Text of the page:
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Old School Liberalism

By Michael F. Cotter

Every year Gallup reminds us that our country is home to two proud conservatives for every self-described liberal. Statistics like this would seem to lend some empirical heft to the oft-trumpeted claim that “America is a center-right nation.” There is a serious problem in using data like the Gallup Political Ideologies Poll as evidence that Americans lean right. Since the poll relies exclusively on self-identification, it tells us much more about the comparative popularity of particular labels than it does about the actual policy preferences of Americans. The language of political identity is as subject to the whims of fashion as the length of men’s basketball shorts. The term “liberal” has undergone especially breakneck changes in popularity that would make even Britney Spears delirious.

In 1949, Harvard professor Arthur Schlesinger, Jr. ’38 published “The Vital Center”, a sort of blueprint for what we would now call post-war liberalism.  Schlesinger imagined liberalism as a fundamentally moderate doctrine to temper the extremities of hard-line leftism and reactionary rightism. Liberalism was wise moderation—an essential alternative to both the outmoded free-market conservatism of the Coolidge Republicans and the anti-individualistic ideology of the far-left.  The electoral success of self-proclaimed liberals like Roosevelt and Johnson evidenced the ideology’s popularity. In 1966, liberalism was so vogue that the folk musician Phil Ochs penned “Love me, I’m a liberal,” a satirical piece about conservatives masquerading as liberals because it was the popular thing to do.  It’s hard to imagine anyone accusing today’s self-described liberals of hidden conservatism. Today, “liberal” is most commonly hurled as an epithet at politicians like President Obama who parry the accusation by eschewing the stigmatized word for the more benign “progressive.” If Gallup tells us anything, it’s that most Americans run from liberalism.

Harvard (like many college campuses) is a place that bucks the national trend.  It almost goes without saying that the median Harvard student, if given a choice between self-describing as liberal or conservative, would chose liberal without too much thought.  Furthermore, Harvard’s liberals seem, by and large, to be aware of their leftward boundary in a way that belies their frequent caricature.  Yet our community has not been immune to changes in the nature of the term “liberal” that go beyond its transformation to a pejorative.

A conservative friend of mine tells me routinely that our communist friend is “super liberal,” to which I respond, “She’s not liberal; she’s communist.” Yet, to most contemporary Americans, there’s nothing at all odd about referring to communists as “more liberal” than liberals, although this was not always the case. There was a time when you could be (and many were) too far left to be called liberal. During the Korean War, for example, no one would have said that the Maoists were “more liberal” than Harry Truman.  “Liberal” did not apply to all ideologies on the left, much the same way that “conservative” does not apply to all ideologies on the right (was Hitler really “conservative?”).

There’s more at stake here than semantic drift. Although Americans probably have gotten more conservative in their policy preferences since midcentury, it’s also true that the term “liberal” has changed. It would be wrong to say just that it has moved left, because those leaders who were liberal in the ‘40s are still considered liberal today.  Rather, it has been stretched to include not only its original ideological territory, but also the far reaches of the radical left. As a consequence, it has garnered the distaste that comes with radical leftism in America.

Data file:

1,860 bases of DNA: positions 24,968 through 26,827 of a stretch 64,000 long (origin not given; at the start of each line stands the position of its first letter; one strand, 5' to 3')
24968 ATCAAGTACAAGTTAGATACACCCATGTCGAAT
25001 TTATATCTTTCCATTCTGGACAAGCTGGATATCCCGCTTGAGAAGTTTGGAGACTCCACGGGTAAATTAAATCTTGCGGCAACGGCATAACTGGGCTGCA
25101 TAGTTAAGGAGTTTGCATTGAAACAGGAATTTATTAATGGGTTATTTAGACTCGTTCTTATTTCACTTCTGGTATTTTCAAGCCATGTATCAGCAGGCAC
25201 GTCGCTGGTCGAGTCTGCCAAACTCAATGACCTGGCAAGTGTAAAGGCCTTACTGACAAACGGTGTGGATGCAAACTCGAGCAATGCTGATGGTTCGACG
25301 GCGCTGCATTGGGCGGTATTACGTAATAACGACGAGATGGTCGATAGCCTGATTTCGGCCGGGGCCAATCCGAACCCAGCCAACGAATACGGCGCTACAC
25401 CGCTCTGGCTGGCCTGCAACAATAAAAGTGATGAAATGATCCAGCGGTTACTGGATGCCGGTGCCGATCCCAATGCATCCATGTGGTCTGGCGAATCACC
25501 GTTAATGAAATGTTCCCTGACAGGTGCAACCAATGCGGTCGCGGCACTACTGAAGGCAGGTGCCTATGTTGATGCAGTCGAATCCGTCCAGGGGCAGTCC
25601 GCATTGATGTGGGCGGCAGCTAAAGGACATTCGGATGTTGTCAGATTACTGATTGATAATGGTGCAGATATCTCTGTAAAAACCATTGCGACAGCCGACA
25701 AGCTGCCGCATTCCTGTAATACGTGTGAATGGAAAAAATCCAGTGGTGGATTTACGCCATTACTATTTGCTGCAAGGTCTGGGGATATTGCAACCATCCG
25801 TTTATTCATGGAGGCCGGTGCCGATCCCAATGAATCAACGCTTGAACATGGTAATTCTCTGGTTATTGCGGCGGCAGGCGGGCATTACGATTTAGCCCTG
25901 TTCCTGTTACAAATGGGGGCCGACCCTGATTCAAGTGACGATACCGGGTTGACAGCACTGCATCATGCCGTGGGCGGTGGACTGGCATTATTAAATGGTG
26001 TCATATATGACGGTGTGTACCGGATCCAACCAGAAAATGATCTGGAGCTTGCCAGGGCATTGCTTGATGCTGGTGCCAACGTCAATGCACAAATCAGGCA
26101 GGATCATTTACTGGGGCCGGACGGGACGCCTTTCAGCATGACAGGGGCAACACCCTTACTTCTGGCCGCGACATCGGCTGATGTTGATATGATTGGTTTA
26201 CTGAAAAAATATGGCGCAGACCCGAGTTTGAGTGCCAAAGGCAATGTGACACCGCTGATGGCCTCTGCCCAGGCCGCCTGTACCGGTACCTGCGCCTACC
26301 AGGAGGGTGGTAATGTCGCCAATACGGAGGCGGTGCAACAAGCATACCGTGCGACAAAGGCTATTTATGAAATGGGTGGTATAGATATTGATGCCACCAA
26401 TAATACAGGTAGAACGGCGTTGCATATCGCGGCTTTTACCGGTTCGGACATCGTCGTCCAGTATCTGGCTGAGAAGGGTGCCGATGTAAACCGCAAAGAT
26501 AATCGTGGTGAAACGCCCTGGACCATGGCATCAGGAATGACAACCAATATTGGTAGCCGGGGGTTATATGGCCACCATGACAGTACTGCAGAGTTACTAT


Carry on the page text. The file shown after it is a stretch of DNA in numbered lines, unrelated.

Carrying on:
Many who might have espoused liberalism and its various tenets if it still denoted a discreet identity with a leftward bound have opted instead to identify as “moderate” or even “conservative.” Their dispositional preferences for steadiness outweigh their would-be support for genuinely left-wing policies. And unfortunately for those of us still holding down the liberal fort, people choose their politics in packages.  A person who is drawn to moderation (or merely away from hard leftism) today identifies as a “moderate,” and seems required to take a different posture towards, say, the capital gains tax than she would if liberalism were still attractive to the dispositionally moderate .

How did liberalism come to connote both moderate leftism and radicalism, thereby alienating would-be liberals with a penchant for the moderate aesthetic?  The most likely candidate is the Vietnam War.  Liberalism’s old guard lost all credibility through the blind escalation in Vietnam and paved the way for a New Left that opposed to the policy of containment and that placed addressing the root causes of crime—such as poverty and racism—ahead of law and order.  This, together with typical right-wing cunning, allowed conservatives to paint liberals as soft on defense and crime.

On the other hand, conservatives have lost public responsibility for reactionaries. Even the mildest suggestion that there are lingering racist factions on the American right draws unparalleled indignation from conservatives.  It’s rather unfair that liberals have had to take on the baggage of the far left. In response, so-called progressives ought to reclaim the liberal mantle and push back: after all, Castro is not “more liberal” than anybody.

Michael F. Cotter’ 14, a Crimson editorial associate, is a history concentrator in Withrop House.

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